Black Lightning boss breaks down the series finale's JJ twist, Tobias' fate, and more
Showrunner Salim Akil reveals what he would've liked to explore in a fifth season.
Warning: This article contains spoilers for the series finale of Black Lightning.
Black Lightning ended its run with a major death and a surprising return.
In the CW superhero drama's series finale, Anissa (Nafessa Williams), Grace (Chantal Thuy), and Gambi (James Remar) executed a plan to destroy the emitter that was blocking their powers, which allowed Jefferson Pierce (Cress Williams) to escape the grave that Tobias Whale (Marvin Jones III) buried him in. Once freed, Black Lightning paid Tobias a visit and finally defeated the crime boss once and for all (read: killed him).
Meanwhile, TC (Ammanuel Darby) was shocked to discover that JJ (Laura Kariuki) wasn't actually Jennifer when the real Jennifer (China Anne McClain) returned and defeated the imposter. It turns out JJ was a spirit who lived in the ionosphere and resented Jennifer leaching power from it. So when Jennifer dissipated in the ionosphere earlier in the season, JJ used it as an opportunity to get a corporeal body and take over her life. Thankfully, Jen put an end to that tonight.
As the finale concluded, everyone gathered at Anissa and Grace's apartment. Jefferson announced he and Lynn were getting remarried (about time!) and that he was going to let Thunder, Lightning, and Grace take over the job of protecting Freeland. (Read our postmortem with Cress Williams to find out why Jefferson is only stepping back from being Freeland's defender and not necessarily superheroics altogether.) In other words, all's well that ends well.
Below, EW chats with showrunner Salim Akil about Jefferson's shocking decision to kill Tobias, Jennifer's return, and more. (Note: This interview was conducted before it was announced that the CW wasn't moving forward with the Painkiller spin-off.)
ENTERTAINMENT WEEKLY: Have you always had an idea of how you wanted the series to end, or was this finale something you discovered as the season progressed?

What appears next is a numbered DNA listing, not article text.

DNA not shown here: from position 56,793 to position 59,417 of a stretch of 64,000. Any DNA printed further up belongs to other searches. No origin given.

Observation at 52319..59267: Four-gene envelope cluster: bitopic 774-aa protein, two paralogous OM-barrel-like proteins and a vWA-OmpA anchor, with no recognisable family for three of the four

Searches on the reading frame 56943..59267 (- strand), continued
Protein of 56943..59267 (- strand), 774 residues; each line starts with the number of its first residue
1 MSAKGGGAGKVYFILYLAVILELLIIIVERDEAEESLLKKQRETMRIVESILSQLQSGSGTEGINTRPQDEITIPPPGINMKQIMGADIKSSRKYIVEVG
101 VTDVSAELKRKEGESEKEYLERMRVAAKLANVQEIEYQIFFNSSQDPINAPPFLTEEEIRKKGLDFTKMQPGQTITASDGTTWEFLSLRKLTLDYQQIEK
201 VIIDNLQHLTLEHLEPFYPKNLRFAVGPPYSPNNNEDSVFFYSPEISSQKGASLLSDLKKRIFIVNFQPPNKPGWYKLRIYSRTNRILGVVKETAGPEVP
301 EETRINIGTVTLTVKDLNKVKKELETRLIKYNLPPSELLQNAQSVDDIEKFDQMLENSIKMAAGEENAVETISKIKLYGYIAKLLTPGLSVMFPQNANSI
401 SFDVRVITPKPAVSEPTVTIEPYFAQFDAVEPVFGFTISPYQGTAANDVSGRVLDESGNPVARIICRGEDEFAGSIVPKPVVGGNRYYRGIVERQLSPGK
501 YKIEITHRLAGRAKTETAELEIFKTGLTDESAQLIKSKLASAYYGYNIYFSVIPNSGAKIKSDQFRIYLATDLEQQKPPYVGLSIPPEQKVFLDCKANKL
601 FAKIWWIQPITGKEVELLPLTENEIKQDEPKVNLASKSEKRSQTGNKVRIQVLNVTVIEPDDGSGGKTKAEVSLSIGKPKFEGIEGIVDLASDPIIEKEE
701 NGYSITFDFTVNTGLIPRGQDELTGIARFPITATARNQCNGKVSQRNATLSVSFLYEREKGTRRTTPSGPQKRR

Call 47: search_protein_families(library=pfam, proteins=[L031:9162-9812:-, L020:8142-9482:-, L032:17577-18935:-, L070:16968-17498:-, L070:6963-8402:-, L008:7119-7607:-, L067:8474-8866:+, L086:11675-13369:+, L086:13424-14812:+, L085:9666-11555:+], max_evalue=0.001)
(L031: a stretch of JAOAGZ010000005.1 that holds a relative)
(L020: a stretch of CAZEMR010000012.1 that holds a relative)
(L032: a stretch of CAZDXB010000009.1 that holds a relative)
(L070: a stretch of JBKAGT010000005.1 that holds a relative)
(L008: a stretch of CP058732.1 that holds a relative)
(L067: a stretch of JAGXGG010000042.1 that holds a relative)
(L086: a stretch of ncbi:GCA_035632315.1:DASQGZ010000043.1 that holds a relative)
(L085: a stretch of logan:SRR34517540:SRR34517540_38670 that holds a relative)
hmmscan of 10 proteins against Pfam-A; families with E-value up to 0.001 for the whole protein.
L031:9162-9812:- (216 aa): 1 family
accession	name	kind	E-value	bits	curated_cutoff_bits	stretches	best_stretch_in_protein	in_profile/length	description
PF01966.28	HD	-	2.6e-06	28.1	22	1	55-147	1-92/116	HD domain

SALIM AKIL: It kind of was a discovery. I had an idea of how I wanted to end the series in a season 5. When we were told we were only going to get a season 4, we appreciated it because often shows get canceled and you don't get a chance to end it. But during COVID, and we had a cast member step out and all of that, we had to really pivot. It was one of the most creative seasons in years because we really had to go back, because we had written up to, I think, 11 scripts and had to rewrite. COVID really hit us hard. I'm really, really proud of this season. But to answer your question, the ending actually developed as we went along.
The JJ twist and China's return in the finale definitely came as a surprise. What inspired the idea that JJ was actually this spirit that was in the ionosphere?
Just the idea of other realms. The idea there's the Akashic realm, the spiritual realm. If you keep going up there and borrowing energy, how would someone feel about that? I thought it was just a great pivot in terms of bringing someone into the role that looked absolutely nothing like her. I wanted to see if I could convince people and the family that this was Jennifer, and I wanted to, just as people were about to accept her, throw a curveball because I did want China in the finale. And she was nice enough to come and she was just a joy to work with.